Ontario health officials say the province could see upwards of 1,000 coronavirus cases a day in October, as the second wave is in full swing.
The stark new forecasting comes in updated modelling released Wednesday morning by the provincial government.
Cases in the province are now doubling almost every 10 to 12 days, according to documents released, and while the second wave was initially impacting people between the ages of 20 to 39, it has now begun to impact ages across the board.
The modelling released on Wednesday does not take into account, however, the additional public measures introduced by the Ford government already.
Additional public health measures were invoked in mid-September due to the upward trend in case numbers across the province, but most specifically in Toronto, Ottawa and the Greater Toronto Area.
On Sept. 19, the Ford government lowered limits on private gatherings from 50 indoors to 10 and from 100 outdoors to 25.
On Sept. 25, measures were tightened on businesses selling food and alcohol, including restaurants and bars having to close by midnight and must stop serving alcohol by 11 p.m. All strip clubs were also shut down across Ontario.
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The modelling released showcased “various scenarios” in regard to the impact the second wave will have on hospitals and ICUs based on three separate experiences: Ontario’s first wave (low scenario), Michigan’s experience (medium scenario) with a mix of old and young people and Australia’s experience (high scenario) with their older and more vulnerable population.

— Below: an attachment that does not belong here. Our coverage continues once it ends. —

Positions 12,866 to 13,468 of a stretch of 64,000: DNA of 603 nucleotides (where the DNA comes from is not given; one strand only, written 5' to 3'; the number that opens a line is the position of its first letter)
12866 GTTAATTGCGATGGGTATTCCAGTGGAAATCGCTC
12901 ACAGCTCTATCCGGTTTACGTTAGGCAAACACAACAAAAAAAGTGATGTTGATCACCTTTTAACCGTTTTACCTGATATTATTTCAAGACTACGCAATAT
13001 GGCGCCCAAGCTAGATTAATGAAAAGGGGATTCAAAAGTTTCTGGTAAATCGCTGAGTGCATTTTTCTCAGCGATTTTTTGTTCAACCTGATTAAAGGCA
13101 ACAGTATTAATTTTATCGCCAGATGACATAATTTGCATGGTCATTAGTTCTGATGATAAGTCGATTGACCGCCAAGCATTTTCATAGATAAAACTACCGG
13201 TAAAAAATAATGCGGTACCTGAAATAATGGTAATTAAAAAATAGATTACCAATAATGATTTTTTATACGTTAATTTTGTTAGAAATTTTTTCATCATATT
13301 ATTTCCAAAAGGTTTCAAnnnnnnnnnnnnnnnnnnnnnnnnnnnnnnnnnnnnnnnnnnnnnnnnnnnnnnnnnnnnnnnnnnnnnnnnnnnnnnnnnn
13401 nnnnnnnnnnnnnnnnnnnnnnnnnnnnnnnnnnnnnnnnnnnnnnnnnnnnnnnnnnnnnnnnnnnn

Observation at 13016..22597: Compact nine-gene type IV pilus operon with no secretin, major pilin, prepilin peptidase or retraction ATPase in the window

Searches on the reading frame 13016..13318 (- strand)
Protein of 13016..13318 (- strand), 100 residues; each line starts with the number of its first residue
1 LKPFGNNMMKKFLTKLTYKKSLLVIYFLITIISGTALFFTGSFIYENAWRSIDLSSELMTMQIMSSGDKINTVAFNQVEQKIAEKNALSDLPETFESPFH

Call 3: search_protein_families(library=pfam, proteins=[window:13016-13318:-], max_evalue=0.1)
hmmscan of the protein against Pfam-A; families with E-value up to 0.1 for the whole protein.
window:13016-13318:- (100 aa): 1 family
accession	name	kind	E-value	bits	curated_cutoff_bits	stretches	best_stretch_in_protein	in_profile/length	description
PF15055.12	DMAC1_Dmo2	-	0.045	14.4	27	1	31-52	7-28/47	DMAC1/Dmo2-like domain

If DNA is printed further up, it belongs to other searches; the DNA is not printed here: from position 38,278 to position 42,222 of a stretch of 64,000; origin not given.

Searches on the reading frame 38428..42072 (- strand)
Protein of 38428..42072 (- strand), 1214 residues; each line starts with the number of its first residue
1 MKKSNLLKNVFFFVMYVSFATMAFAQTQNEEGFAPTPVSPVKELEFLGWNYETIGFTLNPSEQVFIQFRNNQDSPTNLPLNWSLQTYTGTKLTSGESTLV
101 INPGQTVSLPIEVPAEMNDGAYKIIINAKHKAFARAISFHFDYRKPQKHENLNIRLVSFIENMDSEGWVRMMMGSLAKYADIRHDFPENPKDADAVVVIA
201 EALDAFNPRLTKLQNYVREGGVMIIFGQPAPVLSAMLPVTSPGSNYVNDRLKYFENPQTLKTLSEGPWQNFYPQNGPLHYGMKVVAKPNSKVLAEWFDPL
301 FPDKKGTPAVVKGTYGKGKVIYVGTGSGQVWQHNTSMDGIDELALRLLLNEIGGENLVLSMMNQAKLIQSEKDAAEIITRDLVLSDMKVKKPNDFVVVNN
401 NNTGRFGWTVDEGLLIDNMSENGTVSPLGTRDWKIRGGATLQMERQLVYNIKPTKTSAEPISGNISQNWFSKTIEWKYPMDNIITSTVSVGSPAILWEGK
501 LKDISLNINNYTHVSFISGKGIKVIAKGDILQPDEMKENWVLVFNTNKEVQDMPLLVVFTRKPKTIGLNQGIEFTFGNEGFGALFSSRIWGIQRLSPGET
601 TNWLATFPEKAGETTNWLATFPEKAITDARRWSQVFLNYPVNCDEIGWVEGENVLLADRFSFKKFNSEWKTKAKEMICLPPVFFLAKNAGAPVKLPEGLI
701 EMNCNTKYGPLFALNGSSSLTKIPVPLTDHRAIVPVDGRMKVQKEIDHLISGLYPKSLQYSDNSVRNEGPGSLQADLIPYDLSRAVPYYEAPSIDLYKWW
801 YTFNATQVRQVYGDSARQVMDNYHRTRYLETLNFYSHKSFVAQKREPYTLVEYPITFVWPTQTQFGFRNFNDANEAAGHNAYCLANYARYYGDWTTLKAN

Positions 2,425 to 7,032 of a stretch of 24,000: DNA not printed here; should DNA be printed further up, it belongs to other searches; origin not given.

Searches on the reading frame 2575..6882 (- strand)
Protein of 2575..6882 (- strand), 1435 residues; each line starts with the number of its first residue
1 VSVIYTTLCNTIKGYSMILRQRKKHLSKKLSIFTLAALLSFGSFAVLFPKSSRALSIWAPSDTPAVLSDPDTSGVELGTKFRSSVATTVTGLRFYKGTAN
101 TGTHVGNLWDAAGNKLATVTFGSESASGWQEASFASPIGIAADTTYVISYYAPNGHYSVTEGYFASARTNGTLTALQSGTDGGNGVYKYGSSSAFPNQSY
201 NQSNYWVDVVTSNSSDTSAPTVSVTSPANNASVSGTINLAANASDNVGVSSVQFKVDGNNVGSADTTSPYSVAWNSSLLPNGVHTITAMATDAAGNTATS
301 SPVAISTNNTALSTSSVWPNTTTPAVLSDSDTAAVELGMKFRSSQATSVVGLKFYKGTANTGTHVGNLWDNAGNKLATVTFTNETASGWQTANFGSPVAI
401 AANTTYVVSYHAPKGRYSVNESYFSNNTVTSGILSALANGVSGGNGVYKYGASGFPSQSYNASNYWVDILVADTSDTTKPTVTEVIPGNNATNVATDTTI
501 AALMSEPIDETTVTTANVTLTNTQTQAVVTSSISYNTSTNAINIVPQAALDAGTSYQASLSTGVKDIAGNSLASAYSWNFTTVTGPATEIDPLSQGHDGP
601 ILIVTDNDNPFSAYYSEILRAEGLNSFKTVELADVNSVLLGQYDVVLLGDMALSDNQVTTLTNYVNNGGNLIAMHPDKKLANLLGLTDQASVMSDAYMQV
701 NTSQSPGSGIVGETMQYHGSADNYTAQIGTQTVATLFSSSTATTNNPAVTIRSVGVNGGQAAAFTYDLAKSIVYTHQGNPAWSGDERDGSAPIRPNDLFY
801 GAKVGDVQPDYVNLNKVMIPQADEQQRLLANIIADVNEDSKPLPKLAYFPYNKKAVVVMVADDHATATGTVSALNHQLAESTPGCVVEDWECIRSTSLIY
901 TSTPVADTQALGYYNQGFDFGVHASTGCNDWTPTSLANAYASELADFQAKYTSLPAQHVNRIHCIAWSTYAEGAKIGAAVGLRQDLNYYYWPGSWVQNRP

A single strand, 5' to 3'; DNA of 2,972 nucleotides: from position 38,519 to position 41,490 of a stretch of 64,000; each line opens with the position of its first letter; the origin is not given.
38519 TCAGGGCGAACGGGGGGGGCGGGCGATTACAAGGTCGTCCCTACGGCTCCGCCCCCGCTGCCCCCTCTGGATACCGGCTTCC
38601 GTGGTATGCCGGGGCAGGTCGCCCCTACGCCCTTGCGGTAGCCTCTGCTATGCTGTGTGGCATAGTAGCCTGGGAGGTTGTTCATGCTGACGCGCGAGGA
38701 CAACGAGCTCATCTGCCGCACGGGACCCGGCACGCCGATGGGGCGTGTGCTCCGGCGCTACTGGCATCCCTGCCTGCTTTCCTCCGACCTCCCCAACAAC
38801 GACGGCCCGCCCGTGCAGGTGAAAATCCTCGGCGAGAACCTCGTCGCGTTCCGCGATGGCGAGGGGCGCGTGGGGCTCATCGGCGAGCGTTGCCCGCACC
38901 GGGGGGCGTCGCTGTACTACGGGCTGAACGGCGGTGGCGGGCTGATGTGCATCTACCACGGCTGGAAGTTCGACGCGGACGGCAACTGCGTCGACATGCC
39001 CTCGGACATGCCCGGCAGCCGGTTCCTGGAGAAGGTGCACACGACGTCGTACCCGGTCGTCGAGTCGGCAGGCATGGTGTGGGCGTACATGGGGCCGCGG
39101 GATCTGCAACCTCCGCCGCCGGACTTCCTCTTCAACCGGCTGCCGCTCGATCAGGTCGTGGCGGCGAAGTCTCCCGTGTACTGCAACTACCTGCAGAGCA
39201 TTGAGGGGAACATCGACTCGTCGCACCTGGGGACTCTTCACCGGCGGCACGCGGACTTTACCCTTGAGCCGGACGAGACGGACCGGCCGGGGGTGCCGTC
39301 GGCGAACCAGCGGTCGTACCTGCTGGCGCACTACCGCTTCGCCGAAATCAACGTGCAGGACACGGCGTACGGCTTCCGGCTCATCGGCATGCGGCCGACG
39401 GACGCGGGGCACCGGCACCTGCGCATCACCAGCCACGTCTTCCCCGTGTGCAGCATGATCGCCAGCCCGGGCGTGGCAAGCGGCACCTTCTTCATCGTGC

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The documents showed that if Ontario sees 150 or less patients in the ICU, then hospitals can maintain capacity to aid those with non-COVID-19 issues, including surgeries.
If the ICUs begin to be bogged down with more than 150 patients, the modelling suggests it will become harder to support non-COVID-19 care. More than 350 people in the ICU, health officials said it would be “impossible” to support non-COVID-19 care.
“COVID-19 continues to be a serious threat in our communities, and today’s modelling shows the importance of adhering to public health measures,” said Christine Elliott, Deputy Premier and Minister of Health. “Over the summer we saw how our collective efforts helped slow the transmission of COVID-19, we must not let our guard down now as we head into the cold and flu season.”
“Folks, we have to work together to turn the tide in this fight,” Premier Doug Ford said.
As of Wednesday, Ontario has seen 51,710 coronavirus cases and 2,848 total deaths.
Meanwhile, 43,907 Ontarians have recovered from COVID-19, the disease caused by the virus, which is 85 per cent of known cases.
The Public Health Agency of Canada released its own latest modelling last week, predicting up to 9,300 deaths across the country by early October if the current trajectory of the epidemic continues.
–With files from The Canadian Press